Seven years in NYC’s public schools have taught me not to name a NYC child after precious (or semi-precious) stones, prophets, deities, holy sites, brand names, or descriptive adjectives. Seriously. Precious, Dominant, Messiah, Lord, and Diamond find themselves more often in conflict than Shaquasia, John, Jennifer, Tyrik, etc. There are naturally exceptions. A few of my Chanels and Diamonds have been sweethearts. They are, however, outliers.
The names themselves are not the problem. The problem isn’t even the fact that these kids are raised with a message that they are special and precious. Every child should hear these messages from their parents. The factor that interferes with a healthy connection to reality are the abilities to effectively identify when one is messing with them, and to deal with adversity in positive ways. In my experience, I have been messing with kids when I hold to deadlines, when I grade quizzes, when I apply rubrics we’ve used throughout the creation of projects, and when I encourage students to stop screaming expletives at the top of their lungs in class. I’ve received angry calls from parents demanding an apology for stopping Garnet from expressing her feelings to Narcissus (by applying every expletive in the book to him and his mother with a raised voice in the middle of class), because it’s not good for her to keep those feelings inside. Parents have complained that their little Jehovah didn’t have enough reminders to complete his project on time. (Daily reminders in class and semi-weekly emails home for a month with status updates were insufficient.) When shown the paper and rubric, and encouraged to read through to ensure that the grade was accurate, I’ve been told that Dionysus simply does not fail projects (regardless of his actual performance), and that he shouldn’t have to make corrections and resubmit it when I could just change the grade. I became quite accustomed to these arguments, and I wouldn’t get angry about them. Even though the administration wouldn’t back me up, my grading systems were objective and I could turn these situations around about 90% of the time. I simply helped parents see how the students could exemplify their names and take the high road to show the others how it’s done. I worry about the fate of the other 10%.
Two students in one of my schools fell in this 10% of students whose parents impeded (in my opinion) their social and emotional growth. We’ll call them Sapphire and Yahweh. Sapphire was tough. She and Topaz spent the entirety of 7th grade getting each other suspended by fighting, trashing each other on Facebook, and perpetuating all sorts of deviltry. They weren’t bad kids, but they had hard protective shells and always assumed teachers were getting them in trouble when they were trying to offer support. Before the girls even got to 8th grade, their respective mothers had waged a monumental girl-fight at parent-teacher conferences. Sapphire spent about 1/3 of the year in suspension for rather grave offenses (assaulting teachers who she thought disrespected her, pushing an administrator, etc.), fought with just about everyone, and occasionally brought her mother or cousins in for backup when entering into altercations. Yahweh had a different manner of behaving. He would pick on the volatile students until they broke and blew up at him, and then he’d claim they bullied him. Of course, we all saw him writing offensive notes about them and spreading them around the class. He would ignore reminders to take class notes because he was busy writing these offensive missives, and then he’d complain to his parents that teachers didn’t give him enough time to write his notes in class. While he was bright, he was absorbed in his avoidance of work. He’d often go outside of the classroom to blow his nose, and come back 20 minutes later only to need to sneeze again after five minutes drawing over and obscuring his neighbor’s class notes. Then he’d blame everyone but himself for lack of mastery with course content and off-task behavior. His parents went to the extreme of holding meetings with all of Yahweh’s teachers in one room, berating first one, then the next during their un-paid lunch-break, for not nurturing his inquisitive nature and voracious appetite for learning.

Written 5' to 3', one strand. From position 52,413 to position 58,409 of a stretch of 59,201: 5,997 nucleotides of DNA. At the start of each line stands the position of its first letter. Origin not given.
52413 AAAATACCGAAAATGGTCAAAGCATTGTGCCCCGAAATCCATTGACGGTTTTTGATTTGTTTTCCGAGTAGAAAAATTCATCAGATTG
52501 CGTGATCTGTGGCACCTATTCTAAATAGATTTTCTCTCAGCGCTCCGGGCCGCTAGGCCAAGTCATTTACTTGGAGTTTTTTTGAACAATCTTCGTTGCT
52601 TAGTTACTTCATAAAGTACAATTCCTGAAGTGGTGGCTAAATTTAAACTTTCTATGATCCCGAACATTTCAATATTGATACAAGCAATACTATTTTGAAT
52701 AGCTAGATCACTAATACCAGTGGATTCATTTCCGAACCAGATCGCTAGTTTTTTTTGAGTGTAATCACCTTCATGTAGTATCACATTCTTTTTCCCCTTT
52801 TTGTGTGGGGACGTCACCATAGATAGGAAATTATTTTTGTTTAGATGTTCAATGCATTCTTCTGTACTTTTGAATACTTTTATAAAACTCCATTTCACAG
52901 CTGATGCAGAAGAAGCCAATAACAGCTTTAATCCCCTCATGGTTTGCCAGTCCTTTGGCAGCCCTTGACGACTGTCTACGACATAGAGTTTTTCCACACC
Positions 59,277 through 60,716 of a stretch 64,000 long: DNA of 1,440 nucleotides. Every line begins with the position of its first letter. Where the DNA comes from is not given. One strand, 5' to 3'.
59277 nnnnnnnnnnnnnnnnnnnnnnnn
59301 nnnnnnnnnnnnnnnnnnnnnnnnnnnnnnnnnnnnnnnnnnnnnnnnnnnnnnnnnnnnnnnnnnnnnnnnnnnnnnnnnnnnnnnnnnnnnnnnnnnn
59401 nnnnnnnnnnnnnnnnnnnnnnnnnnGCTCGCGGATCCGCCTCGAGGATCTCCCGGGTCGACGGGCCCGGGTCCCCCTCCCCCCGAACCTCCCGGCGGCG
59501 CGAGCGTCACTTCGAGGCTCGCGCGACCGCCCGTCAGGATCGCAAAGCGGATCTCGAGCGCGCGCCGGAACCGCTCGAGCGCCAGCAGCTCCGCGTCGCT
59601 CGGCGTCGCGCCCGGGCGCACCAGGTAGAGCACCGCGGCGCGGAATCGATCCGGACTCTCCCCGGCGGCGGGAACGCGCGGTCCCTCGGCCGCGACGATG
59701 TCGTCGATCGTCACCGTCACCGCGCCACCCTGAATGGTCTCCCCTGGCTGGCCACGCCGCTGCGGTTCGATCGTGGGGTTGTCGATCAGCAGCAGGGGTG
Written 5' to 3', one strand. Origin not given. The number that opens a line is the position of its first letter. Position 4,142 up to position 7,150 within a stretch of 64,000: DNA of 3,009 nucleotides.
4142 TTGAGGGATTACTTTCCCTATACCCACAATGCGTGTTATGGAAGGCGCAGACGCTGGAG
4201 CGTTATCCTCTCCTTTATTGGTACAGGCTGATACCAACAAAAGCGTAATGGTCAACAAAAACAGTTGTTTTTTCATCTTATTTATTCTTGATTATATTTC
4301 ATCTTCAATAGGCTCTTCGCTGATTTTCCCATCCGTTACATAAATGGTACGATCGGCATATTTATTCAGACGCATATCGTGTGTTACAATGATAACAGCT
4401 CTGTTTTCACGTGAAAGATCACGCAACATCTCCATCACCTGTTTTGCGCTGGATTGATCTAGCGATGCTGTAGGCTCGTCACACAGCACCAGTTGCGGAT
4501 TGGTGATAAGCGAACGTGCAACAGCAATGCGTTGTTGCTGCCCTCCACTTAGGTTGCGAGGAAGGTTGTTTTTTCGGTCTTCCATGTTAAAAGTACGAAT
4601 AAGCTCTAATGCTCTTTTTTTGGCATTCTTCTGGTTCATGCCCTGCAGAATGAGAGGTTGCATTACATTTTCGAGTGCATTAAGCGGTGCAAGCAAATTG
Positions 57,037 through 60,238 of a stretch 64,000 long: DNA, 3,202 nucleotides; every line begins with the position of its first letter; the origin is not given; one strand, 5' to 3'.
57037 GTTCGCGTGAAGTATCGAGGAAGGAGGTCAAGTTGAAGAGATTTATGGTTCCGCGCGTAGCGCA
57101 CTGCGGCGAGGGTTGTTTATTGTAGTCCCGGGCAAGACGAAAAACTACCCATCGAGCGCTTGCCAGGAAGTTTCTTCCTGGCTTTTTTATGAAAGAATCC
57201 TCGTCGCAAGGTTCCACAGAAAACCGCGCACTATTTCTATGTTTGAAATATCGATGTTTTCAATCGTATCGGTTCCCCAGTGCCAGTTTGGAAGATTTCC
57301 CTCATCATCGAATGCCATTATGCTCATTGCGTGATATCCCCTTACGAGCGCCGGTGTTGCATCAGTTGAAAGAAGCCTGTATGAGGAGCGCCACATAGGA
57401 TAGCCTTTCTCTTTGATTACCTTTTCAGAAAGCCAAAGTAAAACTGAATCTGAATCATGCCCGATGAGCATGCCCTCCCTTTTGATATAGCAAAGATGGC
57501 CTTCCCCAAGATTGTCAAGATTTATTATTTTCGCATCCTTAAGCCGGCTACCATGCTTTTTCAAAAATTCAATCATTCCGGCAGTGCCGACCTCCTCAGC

One day in class, Yahweh was throwing small balls of paper at Sapphire. He missed the first few times, and I went to him and whispered that he should rethink this course of action and perhaps he could try some of his sample sentences. I suggested this, because Sapphire would absolutely kick his toosh if provoked, and I wouldn’t be able to stop it. She had no boundaries. She would kick my toosh without a thought, too. Yahweh was playing with fire. He was very lucky that he’d missed.
Despite my suggestion, Yahweh continued his shenanigans and hit her in the head with the cap of his pen. Sapphire jumped to her feet (thankfully without moving toward him) and started shouting every expletive she could remember. I walked to Yahweh and whispered to him, “Please take a five minute walk for me. You’re not in trouble. I’ll talk to you when you come back.” Yahweh ignored me, and started screaming back at her. He called her the “b” word, which was unusual for him. He usually incited conflict in a more passive way. This set her off, and I had to deploy two of her classmates to help her stay on her side of the room and find her seat. She struggled against them and let loose with a tirade that would make a sailor blush.